Papaya, Pretzels, & Prego Pops: The Do's and Don'ts of Pregnancy Nutrition

Posted On Nov 13, 2013 By Erin Kuh, MBA, RD

pregnancy diet tips

Eating for two? Research is increasingly showing that prenatal nutrition can impact the baby's health later in life. Follow these guidelines for a healthy pregnancy to ensure a solid start for your baby and a better experience for you during and after your pregnancy.

I recently gave birth to my healthy now 3-month old daughter, so I speak from experience as a new mom and dietitian!

  • Let go of the mindset that you need to eat for two. Eat 5-6 small meals, amounting to 200-300 extra calories per day beyond what you normally eat to prevent excessive weight gain.Healthy weight gain is considered 25-35 lbs. for someone starting out at a healthy pre-pregnancy weight.
  • Take your prenatal vitamins! Your baby and body require extra nutrients, and even if you eat a well-balanced diet, you should still take a prenatal vitamin, especially for extra iron and folic acid. Because your blood volume increases by 50% during pregnancy, extra iron is needed to carry oxygen in cells. Without adequate iron you risk becoming anemic. Additional folate or folic acid is needed to prevent spina bifida, or spinal cord abnormalities in your baby. Look for a prenatal vitamin with chelated iron to prevent an upset stomach common with taking iron supplements. If you're planning on getting pregnant, start taking your prenatal vitamins now.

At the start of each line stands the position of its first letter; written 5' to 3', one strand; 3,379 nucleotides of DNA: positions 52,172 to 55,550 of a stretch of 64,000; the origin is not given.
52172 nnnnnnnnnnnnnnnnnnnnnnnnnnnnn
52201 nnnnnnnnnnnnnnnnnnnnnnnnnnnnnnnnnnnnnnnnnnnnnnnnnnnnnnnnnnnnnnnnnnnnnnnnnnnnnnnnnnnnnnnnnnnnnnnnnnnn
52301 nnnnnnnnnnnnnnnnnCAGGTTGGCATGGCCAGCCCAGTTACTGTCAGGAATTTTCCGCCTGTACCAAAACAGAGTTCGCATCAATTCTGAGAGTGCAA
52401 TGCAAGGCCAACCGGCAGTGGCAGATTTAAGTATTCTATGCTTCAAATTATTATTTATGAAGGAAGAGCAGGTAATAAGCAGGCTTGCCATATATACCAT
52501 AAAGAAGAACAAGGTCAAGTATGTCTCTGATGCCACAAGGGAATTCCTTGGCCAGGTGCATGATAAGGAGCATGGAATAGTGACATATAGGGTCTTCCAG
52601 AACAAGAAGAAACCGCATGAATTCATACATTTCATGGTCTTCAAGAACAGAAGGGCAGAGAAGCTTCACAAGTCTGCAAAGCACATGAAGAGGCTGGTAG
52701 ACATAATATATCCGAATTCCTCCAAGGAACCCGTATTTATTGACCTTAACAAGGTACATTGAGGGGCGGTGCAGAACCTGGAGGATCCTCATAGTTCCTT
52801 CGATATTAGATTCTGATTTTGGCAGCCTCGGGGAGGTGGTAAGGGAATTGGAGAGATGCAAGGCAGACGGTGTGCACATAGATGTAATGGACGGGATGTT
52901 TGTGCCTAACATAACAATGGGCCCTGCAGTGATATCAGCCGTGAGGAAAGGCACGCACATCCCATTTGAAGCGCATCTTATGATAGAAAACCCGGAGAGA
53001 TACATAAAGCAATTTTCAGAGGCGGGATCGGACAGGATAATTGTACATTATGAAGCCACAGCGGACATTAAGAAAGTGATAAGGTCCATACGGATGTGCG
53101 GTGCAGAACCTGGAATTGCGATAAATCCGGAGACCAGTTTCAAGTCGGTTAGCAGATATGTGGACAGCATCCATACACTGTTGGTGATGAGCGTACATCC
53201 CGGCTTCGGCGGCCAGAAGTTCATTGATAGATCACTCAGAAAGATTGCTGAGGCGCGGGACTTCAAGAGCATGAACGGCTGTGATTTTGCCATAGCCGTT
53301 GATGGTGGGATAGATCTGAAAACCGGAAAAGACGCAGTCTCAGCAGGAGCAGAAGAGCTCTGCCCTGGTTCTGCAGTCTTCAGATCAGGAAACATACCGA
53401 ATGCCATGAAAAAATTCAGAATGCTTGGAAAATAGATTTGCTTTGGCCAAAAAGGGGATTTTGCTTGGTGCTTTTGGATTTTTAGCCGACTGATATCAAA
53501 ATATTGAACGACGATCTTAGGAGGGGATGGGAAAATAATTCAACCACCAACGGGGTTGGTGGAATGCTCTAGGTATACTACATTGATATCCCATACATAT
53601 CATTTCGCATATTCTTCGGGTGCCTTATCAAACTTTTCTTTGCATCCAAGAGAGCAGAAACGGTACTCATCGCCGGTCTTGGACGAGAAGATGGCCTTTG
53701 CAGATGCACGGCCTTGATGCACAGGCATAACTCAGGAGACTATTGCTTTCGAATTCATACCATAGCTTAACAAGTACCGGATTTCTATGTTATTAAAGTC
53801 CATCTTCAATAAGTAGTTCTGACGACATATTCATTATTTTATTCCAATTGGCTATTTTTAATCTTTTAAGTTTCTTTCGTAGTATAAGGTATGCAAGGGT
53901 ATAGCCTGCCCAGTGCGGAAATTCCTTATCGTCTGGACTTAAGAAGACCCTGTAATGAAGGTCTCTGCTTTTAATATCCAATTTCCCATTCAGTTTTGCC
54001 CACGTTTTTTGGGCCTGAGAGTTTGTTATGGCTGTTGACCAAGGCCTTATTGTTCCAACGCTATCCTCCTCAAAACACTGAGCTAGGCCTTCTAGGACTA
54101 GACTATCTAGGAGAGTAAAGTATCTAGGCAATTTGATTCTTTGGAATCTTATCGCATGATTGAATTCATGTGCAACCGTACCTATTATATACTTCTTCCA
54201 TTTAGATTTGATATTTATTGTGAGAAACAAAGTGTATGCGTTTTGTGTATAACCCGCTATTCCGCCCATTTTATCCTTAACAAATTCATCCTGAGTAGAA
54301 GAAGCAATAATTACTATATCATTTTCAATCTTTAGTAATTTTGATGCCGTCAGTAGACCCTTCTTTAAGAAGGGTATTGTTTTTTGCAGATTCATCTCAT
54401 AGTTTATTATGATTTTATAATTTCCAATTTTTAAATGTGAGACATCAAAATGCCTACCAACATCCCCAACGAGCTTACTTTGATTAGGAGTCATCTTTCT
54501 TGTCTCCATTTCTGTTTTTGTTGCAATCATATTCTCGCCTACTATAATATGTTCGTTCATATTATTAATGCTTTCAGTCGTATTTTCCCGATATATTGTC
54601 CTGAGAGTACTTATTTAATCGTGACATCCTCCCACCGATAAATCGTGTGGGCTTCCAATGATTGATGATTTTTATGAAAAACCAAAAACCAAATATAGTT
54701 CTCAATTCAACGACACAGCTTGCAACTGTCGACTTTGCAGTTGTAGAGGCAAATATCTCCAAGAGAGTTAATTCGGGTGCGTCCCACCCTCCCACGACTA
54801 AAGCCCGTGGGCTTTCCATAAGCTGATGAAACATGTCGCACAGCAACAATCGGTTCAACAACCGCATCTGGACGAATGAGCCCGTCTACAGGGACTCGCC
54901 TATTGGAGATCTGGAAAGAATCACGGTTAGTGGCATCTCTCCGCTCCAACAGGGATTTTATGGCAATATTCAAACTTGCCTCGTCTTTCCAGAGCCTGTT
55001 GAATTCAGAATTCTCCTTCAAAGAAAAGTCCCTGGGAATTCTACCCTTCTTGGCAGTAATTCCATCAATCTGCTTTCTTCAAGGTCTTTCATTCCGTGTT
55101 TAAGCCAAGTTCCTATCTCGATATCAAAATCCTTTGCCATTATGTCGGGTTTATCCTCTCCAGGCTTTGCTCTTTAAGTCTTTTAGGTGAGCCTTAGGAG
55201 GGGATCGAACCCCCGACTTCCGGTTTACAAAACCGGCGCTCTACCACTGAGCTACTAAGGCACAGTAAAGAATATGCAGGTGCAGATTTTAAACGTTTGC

• Consider taking an omega-3 fish oil supplement to get the healthy fats your baby needs for brain development without having to risk eating contaminated seafood. Look for "molecularly distilled" on the bottle, which means all toxins have been tested for and removed.
  • Heartburn and acid reflux remedies: Eat papaya during a meal or dried papaya after a meal, chew gum and sip on water. Papaya contains papain, a digestive enzyme that can ease that irritating burning sensation common during the last trimester.
  • Nausea remedies: Pretzels, ginger tea, bland foods, eating slowly and small amounts, and Vitamin B6. (I tried Prego Pop candies, but they didn't help.) Your doctor can prescribe an anti-nausea medication, but some of the side effects could include extreme drowsiness.

happy pregnant woman eating a salad

  • Pack snacks and water to prevent low sugar and feeling faint, especially during the first trimester when your body is going through the most changes. Snacks that have protein and carbs work best. My favorites include Greek yogurt, Kashi Almond Flax bars, nuts and apple, or nitrate-free turkey on a small high-fiber wrap.
  • Fiber fiber fiber! Keep your pipes from getting plugged (if you know what I mean!), which is common during and after pregnancy by eating lots of fruits and vegetables, beans and whole grains. Fiber will also help keep you full longer and maintain more even energy levels.
  • Go easy on the alcohol and caffeine. Better yet, cut them out entirely. Research on alcohol is mixed, so play it safe by switching to non-alcoholic beer or alcohol-removed wine. The equivalent of having one cup of coffee per day is fine.

If you're reading this because you're pregnant or hoping to get pregnant, congratulations! Here's to you giving your baby the best start possible! Look for an upcoming blog post with tips to lose the baby weight.